Meningitis

  • CNS infection should be considered in all patients with a headache, neck stiffness, fever, altered sensorium, or diffuse or focal neurological findings.
  • pneumoniae is one of the two leading causes of bacterial meningitis in adults. Mortality from S. pneumoniae is 30%.
  • pay close attention to cranial nerves 2, 3, 4, and 6
  • Altered mental status in a patient with suspected meningitis can be a sign of increased ICP or encephalitis.
  • You’ve got to get the LP! Only true way to assess for meningitis
  • Early initiation of empirical antimicrobial therapy is recommended in cases of suspected acute CNS infection. Antibiotic administration should not be delayed for CSF analysis or performance of neuroimaging studies.
  • Antibiotic chemoprophylaxis should be assured for close contacts of patients with meningitis resulting from N. meningitidis or H. in uenza.
  • Concomitant CNS infection should be strongly considered in any symptomatic patient with another severe systemic infection, such as urinary tract infection or pneumonia.
  • First line treatment for bacterial meningitis is ceftriaxone plus vancomycin.
  • Acyclovir is recommended for patients with suspected meningoencephalitis.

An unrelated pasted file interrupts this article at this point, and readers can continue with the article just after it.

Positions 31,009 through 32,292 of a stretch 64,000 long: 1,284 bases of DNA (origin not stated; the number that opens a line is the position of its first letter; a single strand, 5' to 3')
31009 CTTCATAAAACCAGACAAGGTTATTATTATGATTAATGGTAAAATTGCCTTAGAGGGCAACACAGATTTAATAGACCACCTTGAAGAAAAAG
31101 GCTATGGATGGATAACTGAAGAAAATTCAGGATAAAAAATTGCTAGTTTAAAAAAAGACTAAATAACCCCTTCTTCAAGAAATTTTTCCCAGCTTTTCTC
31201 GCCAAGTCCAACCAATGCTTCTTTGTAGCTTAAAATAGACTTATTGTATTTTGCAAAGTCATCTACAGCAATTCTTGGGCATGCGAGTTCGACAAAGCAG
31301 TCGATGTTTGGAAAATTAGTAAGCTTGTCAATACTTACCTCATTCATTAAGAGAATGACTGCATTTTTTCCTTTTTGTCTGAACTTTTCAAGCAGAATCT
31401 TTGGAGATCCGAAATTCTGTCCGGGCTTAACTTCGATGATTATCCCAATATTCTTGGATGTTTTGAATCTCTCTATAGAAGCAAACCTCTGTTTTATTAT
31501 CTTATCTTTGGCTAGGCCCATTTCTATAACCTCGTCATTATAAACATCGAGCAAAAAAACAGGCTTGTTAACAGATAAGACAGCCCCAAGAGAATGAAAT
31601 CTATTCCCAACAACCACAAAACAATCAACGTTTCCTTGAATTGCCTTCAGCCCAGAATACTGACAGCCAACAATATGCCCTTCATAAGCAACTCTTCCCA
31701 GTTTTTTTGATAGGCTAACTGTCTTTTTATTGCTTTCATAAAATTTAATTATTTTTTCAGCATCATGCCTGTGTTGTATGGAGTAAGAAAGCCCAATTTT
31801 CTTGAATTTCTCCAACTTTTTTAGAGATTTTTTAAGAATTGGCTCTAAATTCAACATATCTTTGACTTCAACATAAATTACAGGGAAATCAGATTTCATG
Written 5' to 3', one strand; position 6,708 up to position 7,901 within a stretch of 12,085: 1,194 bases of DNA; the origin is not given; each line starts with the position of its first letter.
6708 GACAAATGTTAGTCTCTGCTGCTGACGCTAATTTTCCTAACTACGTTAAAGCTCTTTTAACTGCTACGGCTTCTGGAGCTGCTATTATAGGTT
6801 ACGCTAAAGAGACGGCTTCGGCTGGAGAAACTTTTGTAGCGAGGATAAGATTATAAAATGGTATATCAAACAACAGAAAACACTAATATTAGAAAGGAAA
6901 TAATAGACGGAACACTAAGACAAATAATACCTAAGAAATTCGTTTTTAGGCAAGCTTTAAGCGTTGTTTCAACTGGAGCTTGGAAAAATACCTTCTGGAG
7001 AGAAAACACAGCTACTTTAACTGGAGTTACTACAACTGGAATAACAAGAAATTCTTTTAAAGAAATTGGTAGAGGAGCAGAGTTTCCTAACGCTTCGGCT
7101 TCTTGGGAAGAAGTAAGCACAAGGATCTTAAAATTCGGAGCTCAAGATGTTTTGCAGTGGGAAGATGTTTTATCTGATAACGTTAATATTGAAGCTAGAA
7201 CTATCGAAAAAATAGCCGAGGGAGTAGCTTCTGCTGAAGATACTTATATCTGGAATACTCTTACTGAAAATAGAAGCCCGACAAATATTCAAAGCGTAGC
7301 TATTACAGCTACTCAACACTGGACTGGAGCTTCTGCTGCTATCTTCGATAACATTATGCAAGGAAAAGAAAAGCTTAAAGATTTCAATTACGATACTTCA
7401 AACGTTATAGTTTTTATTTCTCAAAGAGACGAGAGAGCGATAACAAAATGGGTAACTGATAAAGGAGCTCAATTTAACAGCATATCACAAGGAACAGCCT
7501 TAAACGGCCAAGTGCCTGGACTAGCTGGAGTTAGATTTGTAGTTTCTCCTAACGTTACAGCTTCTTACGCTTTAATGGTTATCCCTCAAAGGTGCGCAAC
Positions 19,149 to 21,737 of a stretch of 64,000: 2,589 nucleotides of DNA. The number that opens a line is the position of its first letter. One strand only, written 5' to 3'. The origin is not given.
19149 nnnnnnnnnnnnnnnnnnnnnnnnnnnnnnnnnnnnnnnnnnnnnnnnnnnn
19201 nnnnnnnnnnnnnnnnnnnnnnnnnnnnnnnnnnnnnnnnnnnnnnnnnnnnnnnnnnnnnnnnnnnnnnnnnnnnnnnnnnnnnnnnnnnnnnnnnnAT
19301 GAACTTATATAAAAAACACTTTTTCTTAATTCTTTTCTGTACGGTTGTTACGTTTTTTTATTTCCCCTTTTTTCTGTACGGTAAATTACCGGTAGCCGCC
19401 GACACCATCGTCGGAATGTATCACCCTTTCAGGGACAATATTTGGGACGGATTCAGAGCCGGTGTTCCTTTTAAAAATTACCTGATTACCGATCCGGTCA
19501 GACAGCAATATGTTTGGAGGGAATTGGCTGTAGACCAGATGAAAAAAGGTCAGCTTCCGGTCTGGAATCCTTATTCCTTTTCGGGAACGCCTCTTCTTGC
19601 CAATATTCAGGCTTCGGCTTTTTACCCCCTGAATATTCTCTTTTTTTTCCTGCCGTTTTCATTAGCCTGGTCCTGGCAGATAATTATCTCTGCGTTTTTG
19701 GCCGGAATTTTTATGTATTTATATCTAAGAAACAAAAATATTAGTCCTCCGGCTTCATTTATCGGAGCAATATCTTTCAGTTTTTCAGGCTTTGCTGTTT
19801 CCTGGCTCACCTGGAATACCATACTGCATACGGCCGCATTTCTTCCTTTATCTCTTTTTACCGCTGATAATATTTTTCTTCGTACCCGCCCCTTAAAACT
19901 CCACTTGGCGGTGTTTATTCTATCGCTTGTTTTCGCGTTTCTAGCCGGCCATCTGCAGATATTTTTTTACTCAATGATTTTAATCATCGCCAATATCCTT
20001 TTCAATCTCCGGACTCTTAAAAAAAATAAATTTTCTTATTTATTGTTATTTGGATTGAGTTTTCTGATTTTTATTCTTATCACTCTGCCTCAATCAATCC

• Dexamethasone is recommended prior to treatment with antibiotics in adults (controversial)

 

CT before LP?

  • If you think CT will show a cause for the headache, do a CT
  • If a CT is indicated for other reasons (depressed conscious level, focal neurology), do a CT
  • If a GCS 15 patient is to undergo LP for suspected (or to rule out) meningitis, and they have a normal neurological exam (including fundi), and are not elderly or immunosuppressed, there is no need to do a CT first.
  • If you’re seriously worried about meningitis and are intent on getting a CT prior to LP, don’t let the imaging delay antimicrobial therapy.

 

CT for Subarachnoid Hemorrhage

Subarachnoid Haemorrhage

A negative head CT in a neurologically normal patient, with a thunderclap headache presentation, a clear time of onset, and a modern CT scanner performed within 6 hours of onset read by an attending radiologist results in a post test risk of SAH of 1 – 2/1000 patients. A shared decision strategy should be used to balance the risk and benefits of performing a lumbar puncture versus a negative CT within 6 hours being sufficient to rule out SAH.

A Thunderclap Headache

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A thunderclap headache is defined as a very severe headache that reaches its maximum intensity within 1 minute. One of the most common causes is subarachnoid hemorrhage, but what else can cause a it?